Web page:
Implementation of End-of-life Care Services

The Canada Health Act (CHA) has expanded its definition for “medical necessities” to include end-of care services. Death is a common phenomenon and therefore every individual should have access to end-of-life care services that help them through this experience. The CHA strives to ensure that palliative care services are administered according to its five principles. The facilities which comply to these regulations benefit from federal contributions. Besides, palliative care has been integrated within the whole health system in Canada to increase access to services, ensure downward substitution, use resources more efficiently, reduce cost, and promote continuity of care (Canadian Hospice Palliative Care Association, 2013).

Funding for Palliative care Programs

Palliative care programs such as The Hospice have been established to provide palliative to underserved population such as the homeless in Canada. These programs use their savings and aides from the government to fund their activities. Besides, the earmarked taxes have been to fund this program and this protects it from the federal government who wish to reallocate budget expenditures.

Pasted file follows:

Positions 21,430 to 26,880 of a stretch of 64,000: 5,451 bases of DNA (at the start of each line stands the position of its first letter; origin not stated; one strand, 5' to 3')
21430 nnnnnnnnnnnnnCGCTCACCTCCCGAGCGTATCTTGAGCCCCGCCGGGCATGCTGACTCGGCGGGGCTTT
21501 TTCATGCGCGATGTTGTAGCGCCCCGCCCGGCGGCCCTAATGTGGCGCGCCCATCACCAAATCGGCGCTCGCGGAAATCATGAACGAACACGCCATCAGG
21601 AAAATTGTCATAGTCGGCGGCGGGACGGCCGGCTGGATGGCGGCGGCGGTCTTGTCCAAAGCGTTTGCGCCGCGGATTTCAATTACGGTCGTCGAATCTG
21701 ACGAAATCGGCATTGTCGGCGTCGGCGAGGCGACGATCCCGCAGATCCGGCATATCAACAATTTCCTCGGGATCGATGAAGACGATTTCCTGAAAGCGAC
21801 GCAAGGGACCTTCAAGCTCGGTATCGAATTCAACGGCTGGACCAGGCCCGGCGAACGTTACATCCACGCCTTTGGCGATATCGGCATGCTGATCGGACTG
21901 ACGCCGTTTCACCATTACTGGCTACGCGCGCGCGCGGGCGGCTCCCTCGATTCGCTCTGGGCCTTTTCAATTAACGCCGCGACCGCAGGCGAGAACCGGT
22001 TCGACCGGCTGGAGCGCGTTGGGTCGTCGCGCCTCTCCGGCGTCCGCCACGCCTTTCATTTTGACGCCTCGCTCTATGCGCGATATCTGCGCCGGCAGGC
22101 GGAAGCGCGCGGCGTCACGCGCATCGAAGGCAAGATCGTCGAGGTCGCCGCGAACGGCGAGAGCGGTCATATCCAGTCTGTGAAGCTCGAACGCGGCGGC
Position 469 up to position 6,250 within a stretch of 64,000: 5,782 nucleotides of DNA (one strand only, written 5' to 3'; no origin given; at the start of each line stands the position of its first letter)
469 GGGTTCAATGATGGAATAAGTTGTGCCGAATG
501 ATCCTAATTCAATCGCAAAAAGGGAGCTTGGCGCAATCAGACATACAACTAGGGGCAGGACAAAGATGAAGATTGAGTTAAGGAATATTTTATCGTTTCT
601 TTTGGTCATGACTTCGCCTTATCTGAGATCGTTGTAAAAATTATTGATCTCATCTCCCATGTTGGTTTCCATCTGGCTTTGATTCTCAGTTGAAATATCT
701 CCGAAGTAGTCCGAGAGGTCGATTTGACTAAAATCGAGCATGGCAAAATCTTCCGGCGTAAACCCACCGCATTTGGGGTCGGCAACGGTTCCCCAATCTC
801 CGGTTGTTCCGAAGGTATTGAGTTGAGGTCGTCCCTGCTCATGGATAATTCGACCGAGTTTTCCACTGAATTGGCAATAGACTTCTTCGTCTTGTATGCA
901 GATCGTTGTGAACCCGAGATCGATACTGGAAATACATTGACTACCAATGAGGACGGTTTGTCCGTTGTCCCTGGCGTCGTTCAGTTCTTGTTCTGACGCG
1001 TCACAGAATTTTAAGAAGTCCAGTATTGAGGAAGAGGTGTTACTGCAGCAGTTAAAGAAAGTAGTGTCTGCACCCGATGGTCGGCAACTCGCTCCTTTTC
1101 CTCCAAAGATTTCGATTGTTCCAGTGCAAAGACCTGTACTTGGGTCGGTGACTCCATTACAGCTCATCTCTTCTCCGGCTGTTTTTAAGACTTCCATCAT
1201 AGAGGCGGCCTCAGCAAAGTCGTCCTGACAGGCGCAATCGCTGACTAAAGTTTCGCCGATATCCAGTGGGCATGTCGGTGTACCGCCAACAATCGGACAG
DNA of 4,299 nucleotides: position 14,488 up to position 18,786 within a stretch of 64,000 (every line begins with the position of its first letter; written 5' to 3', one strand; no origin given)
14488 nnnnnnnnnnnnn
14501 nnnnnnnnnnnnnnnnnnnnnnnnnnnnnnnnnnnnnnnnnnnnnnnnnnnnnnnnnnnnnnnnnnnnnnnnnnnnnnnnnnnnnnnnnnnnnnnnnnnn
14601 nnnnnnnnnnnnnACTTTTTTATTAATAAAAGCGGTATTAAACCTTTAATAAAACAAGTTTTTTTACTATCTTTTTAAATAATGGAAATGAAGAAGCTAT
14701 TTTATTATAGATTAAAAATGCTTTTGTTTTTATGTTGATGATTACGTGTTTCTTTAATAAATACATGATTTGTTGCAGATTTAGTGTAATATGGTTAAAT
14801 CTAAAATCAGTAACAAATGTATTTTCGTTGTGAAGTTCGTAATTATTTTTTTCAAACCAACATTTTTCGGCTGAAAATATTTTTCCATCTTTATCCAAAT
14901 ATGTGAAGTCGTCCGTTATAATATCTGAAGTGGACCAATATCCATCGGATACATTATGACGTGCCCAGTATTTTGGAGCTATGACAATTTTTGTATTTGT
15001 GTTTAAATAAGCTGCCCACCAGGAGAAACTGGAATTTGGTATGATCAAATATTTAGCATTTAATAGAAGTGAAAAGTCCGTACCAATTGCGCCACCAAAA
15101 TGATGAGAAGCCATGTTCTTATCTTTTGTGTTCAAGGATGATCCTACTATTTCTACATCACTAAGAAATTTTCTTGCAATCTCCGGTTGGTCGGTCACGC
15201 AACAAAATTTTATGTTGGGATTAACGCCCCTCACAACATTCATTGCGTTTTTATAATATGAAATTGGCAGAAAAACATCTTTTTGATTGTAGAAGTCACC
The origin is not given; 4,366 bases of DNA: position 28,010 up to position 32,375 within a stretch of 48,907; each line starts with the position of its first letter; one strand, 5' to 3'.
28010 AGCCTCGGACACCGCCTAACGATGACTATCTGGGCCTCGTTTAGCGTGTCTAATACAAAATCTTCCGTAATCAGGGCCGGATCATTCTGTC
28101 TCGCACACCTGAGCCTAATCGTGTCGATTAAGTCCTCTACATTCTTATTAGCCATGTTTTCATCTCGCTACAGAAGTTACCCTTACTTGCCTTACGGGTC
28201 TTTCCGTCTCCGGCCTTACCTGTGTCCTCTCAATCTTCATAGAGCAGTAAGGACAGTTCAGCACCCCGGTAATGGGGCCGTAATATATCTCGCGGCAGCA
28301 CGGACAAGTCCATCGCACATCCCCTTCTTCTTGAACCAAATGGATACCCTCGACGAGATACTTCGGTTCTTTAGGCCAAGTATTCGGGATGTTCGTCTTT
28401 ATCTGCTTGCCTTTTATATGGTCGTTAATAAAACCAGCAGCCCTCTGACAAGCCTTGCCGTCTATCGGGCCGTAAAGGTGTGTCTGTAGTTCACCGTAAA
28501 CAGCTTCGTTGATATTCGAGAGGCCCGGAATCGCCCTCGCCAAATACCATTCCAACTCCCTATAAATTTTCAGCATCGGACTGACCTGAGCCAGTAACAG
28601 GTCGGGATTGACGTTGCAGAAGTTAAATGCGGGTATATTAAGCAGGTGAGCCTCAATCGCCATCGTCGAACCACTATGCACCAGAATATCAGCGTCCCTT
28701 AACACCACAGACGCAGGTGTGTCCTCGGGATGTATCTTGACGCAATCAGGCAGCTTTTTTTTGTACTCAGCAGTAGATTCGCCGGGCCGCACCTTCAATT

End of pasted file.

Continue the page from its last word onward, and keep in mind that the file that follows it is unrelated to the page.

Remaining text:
Thousands of homeless Canadians are suffering unnecessarily each year because they lack access to palliative end of life care. Homeless people in Canada are faced with complex and unique advanced ill health conditions due to lack of palliative end of life care services. Flexible services are therefore important in promoting coordinated and compassionate care among this population. Provision of the palliative end of life care for homeless population requires a joint approach from social, housing, and health services. At a minimum, this should include support from all professional groups, provision of treatment and housing models and greater training, as well as increased collaboration between services. Palliative and end-of-life care services continue to be more in demand with increasing Canada’s aging population and as the rates of terminal and chronic illness rise. Provision of palliative end-of-life care is faced with different barriers such as lack of sufficient access to medical professionals and negative experiences in healthcare by homeless population. Individuals experiencing homeless can get palliative care based on where they are located in various ways such as shelter-based programs and mobile programs.